What a dick! Are you kidding me? Who raised me?! What an embarrassment I am to the comedy community and world at large. Also, very drunk at this point and will no longer be answering emails in this state. I might has well have been clubbing baby seals on stage at the Improv. Go fuck yourself, me.
Haywood: I'm sorry; I wasn't offended; I was trying to be funny. My own email, that I myself sent to you, was late...... I think the Good Lord comment confused everything. I'll be more straight forward in emails sent in the future.
I was happy to receive the invite but I was not able to attend; I hope that I offended no one by my own faith, in my own humor. Sometimes I am the only one to understand myself; obviously. ... Please find no offenses in this email, as I am just learning how to bring my comedy all together. Also, am I still allowed to come out next week?
Haywood (just a normal guy w/feelings...obviously)
Are you kidding me?! Oh my god, I want to crawl into the jaws of a lion. I am clearly in an email war with a Southern Gentleman/superhero. My good sirs, I am going to hell in a handbasket full of sweet tea. Haywood, "I do declare" you the nicest man on earth.
Me: I'm an asshole.
People, if you see Haywood around the scene, tip your hat and apologize to him on my behalf. And if you have a show, put him on it. I'm going to do my best to get him to do mine. This one's for you, Haywood.
Monday, November 26, 2007
Jermaine Fowler is one of DC's youngest comics, but don't let that fool you. At the age of 19, Jermaine has already performed at pretty much every spot in the city; DCAC in Adam's Morgan, 9:55 Comedy Club, The Laughing Lizard, Riot Act Comedy Club, Cafe Rendezvous, Chief Ike's, The Hyatt in Bethesda, Firehouse Grill, and Wiseacres. Just recently, Jermaine crushed it and placed 1st at the DC Improv's November 2007 Comedy Showcase. Kid is on fire, son!
I asked him what he thinks about getting his start in the DC Area:
"What I like about being in this area is that there are so many bad crowds. Learning how to handle an inattentive audience and control hecklers will toughen you for the future. I feel the more you bomb onstage the stronger you'll write and perform in front of better crowds. That's in itself is an advantage."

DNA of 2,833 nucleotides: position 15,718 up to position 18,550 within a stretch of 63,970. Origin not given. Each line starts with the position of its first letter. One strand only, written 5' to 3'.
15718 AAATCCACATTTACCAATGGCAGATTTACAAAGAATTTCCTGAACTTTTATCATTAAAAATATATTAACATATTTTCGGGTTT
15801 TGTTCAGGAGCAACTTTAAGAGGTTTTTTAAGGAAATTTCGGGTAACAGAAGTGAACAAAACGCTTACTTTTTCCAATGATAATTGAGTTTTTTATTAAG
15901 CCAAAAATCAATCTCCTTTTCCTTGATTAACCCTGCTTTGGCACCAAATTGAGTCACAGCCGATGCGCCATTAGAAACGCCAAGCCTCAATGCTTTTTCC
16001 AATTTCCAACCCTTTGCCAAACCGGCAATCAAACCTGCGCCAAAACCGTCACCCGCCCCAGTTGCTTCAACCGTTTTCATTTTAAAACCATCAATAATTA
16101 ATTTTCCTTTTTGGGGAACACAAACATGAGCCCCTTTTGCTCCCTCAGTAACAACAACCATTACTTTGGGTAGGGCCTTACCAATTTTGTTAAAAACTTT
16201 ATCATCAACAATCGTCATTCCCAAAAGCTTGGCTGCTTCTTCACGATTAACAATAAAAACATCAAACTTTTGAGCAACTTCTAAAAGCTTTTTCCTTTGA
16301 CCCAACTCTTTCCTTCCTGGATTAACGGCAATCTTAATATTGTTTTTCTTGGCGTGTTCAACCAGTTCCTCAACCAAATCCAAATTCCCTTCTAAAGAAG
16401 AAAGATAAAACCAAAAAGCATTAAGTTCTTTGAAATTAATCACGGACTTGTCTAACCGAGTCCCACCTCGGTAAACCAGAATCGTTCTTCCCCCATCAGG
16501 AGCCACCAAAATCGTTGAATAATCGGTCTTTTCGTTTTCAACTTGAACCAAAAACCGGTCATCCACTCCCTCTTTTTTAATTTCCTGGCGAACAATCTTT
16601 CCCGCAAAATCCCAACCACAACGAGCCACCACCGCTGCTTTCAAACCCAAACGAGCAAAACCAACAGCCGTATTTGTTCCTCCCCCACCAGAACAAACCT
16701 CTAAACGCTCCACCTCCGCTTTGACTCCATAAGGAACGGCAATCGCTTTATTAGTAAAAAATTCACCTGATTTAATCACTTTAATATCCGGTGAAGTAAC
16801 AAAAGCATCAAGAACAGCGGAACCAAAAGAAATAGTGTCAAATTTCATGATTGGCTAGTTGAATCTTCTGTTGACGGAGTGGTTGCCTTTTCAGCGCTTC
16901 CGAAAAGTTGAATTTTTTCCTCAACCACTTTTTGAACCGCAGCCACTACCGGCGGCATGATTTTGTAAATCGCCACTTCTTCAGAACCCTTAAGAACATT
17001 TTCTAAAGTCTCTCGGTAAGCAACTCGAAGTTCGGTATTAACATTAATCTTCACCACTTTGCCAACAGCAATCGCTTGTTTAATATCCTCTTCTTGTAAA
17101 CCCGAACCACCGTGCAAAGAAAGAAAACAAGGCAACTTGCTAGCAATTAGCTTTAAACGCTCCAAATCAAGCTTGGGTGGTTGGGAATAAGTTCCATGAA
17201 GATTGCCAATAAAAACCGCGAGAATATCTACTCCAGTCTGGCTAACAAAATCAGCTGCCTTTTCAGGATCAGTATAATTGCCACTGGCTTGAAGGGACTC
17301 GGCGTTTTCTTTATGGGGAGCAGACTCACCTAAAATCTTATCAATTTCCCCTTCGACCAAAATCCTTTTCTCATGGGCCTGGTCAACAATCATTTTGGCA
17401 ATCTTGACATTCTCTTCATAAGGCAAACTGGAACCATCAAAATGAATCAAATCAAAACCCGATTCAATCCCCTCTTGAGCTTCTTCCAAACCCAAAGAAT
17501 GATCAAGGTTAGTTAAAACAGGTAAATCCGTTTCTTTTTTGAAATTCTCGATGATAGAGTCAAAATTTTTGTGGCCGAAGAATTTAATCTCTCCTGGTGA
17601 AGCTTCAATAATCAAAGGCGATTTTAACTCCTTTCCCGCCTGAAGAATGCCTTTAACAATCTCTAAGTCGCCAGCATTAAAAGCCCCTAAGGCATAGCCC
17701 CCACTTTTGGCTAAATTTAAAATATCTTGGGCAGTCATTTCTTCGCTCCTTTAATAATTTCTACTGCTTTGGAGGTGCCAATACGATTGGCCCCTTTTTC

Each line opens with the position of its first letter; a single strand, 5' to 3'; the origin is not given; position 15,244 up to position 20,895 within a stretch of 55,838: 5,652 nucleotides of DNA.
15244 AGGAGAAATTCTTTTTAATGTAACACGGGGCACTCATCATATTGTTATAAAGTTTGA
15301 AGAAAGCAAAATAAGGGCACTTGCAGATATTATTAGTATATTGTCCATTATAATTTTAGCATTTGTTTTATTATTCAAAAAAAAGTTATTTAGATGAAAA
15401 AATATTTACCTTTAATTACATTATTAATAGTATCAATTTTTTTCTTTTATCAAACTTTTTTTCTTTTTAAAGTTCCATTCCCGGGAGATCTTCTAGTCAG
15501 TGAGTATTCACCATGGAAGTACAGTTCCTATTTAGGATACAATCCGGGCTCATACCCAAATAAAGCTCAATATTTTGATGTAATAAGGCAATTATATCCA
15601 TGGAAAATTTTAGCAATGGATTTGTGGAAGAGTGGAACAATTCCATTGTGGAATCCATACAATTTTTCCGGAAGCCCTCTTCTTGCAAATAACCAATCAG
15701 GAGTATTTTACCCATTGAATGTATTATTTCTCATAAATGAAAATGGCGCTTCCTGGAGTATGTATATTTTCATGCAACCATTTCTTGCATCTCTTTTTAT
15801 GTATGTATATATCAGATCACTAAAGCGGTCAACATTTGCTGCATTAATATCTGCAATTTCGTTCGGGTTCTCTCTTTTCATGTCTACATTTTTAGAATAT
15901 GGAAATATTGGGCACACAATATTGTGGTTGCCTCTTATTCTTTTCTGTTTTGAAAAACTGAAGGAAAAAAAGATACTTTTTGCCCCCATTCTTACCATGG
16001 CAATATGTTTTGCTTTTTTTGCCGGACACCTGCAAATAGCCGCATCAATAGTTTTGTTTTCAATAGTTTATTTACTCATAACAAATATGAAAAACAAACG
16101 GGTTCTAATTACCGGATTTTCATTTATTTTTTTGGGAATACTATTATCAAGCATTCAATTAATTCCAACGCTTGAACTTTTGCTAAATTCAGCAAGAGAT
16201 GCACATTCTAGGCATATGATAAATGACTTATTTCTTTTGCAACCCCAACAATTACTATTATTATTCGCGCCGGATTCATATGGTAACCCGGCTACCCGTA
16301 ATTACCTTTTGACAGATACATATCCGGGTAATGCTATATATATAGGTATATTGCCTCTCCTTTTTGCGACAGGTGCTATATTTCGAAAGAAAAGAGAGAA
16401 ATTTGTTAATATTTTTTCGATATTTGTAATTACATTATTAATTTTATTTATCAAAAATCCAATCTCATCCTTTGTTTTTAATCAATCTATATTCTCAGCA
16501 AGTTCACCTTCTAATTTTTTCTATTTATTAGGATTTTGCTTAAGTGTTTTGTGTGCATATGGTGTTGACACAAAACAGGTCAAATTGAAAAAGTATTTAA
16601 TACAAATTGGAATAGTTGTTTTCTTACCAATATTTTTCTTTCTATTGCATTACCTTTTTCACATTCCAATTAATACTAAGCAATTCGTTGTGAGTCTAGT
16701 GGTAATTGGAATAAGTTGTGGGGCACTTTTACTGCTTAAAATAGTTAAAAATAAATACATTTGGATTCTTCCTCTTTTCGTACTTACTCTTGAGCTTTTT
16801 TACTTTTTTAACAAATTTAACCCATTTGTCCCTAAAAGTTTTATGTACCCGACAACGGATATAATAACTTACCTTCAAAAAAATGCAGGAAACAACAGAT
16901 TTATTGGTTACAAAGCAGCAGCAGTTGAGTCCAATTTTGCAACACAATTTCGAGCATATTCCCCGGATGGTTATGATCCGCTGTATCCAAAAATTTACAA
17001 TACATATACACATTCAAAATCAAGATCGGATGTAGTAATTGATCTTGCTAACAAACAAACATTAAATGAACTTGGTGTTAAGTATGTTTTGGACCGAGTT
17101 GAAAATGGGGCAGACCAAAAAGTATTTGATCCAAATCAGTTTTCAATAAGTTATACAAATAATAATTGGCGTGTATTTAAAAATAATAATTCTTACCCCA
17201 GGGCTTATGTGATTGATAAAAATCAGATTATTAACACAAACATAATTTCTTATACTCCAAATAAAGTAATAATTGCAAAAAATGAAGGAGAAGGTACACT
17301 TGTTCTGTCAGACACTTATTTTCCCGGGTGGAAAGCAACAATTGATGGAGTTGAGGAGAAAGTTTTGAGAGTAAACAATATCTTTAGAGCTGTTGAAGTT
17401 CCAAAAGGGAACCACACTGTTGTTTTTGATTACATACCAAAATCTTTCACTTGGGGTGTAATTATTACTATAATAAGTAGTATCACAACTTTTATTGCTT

Check out some of Jermaine's videos below and make sure to catch him this Friday, Nov 30th at the Howard University Comedy Showcase @ The Cramton Auditorium.
[updated with interview]
Jermaine Fowler @ Hollywood Improv
bonus video: Jermaine @ Wisearces Comedy Club, VA
Jermaine Fowler Interview
*When did you realize that you wanted to do comedy?
After watching Eddie Murphy Raw I started writing jokes. I kept them for a while before actually going onstage months later. The jokes sucked.
*Who were some of your earliest influences?
Bruce, Pryor, Murphy, and Chappelle were and still are my influences. Out of all of them I still look up to Chappelle. Now, CK, O'Neal, Burr, and Mulaney are my favorite working comics. What captivated me about them is what they find funny is what I find funny. Almost like the same sense of humor.
*Where did you first perform?
My first performance wasn't at a comedy club. It was at a Talent Show at my high school. I didn't get through my first joke because the panel of female judges didn't like my jokes about periods. Go figure.
*What was your first paid gig?
At the Hyatt. It was me and Doug Powell who were on the show. I miss Doug. Anyway, I did pretty well, and Curt slipped me a twenty, but I wasted it on Jerry Subs and Pizza.
*Do you prefer to write on or off stage?
offstage. I do most of my jokes in front of a mirror because you have nobody to make you have seconds thoughts about them. Just you, a reflection, and a dirty sink. I prefer to ad-libbing onstage because it exercises your wit.
*Do you enjoy the process of writing?
Hell yea! I love writing. I feel more comfortable doing a joke that has been written. I'm not that comfortable to just wing it onstage,yet.
*What about performing live do you enjoy?
Making drunk strangers laugh. Making a heckler look incredibly stupid so he can go back and think twice before trying to be funny in front his friends. When I started I wanted to convey a message, but I wasn't funny. I think as soon as you find what's funny about you the message will come out naturally. When you have that passionate moment onstage about something that pisses you off. And then when people laugh you wonder, "Why the hell are they laughing. I'm serious!" It's just a good feeling when you're not trying to be funny and people laugh anyway.
*What's hacky to you?
A fucker who steals and is unoriginal. Sometimes I hate audiences more than the hack. Some people are just stupid. Oh well.
*What is your day job?
I Temp. Mostly, I write jokes all day . I rarely work.
*Were your parents supportive of you doing comedy?
My father told me I can't do comedy because he doesn't want me coming home at different times of night. He kicked me out the house months after I graduated high school. My mother, I can't say. My girlfriend and her mother at the time told me to go back to college and quit comedy. My grand-mother is always behind me though. I love her. She's the coolest. Everyday if she does something stupid she'll tell me, "Don't be telling people about that when you get onstage, okay?"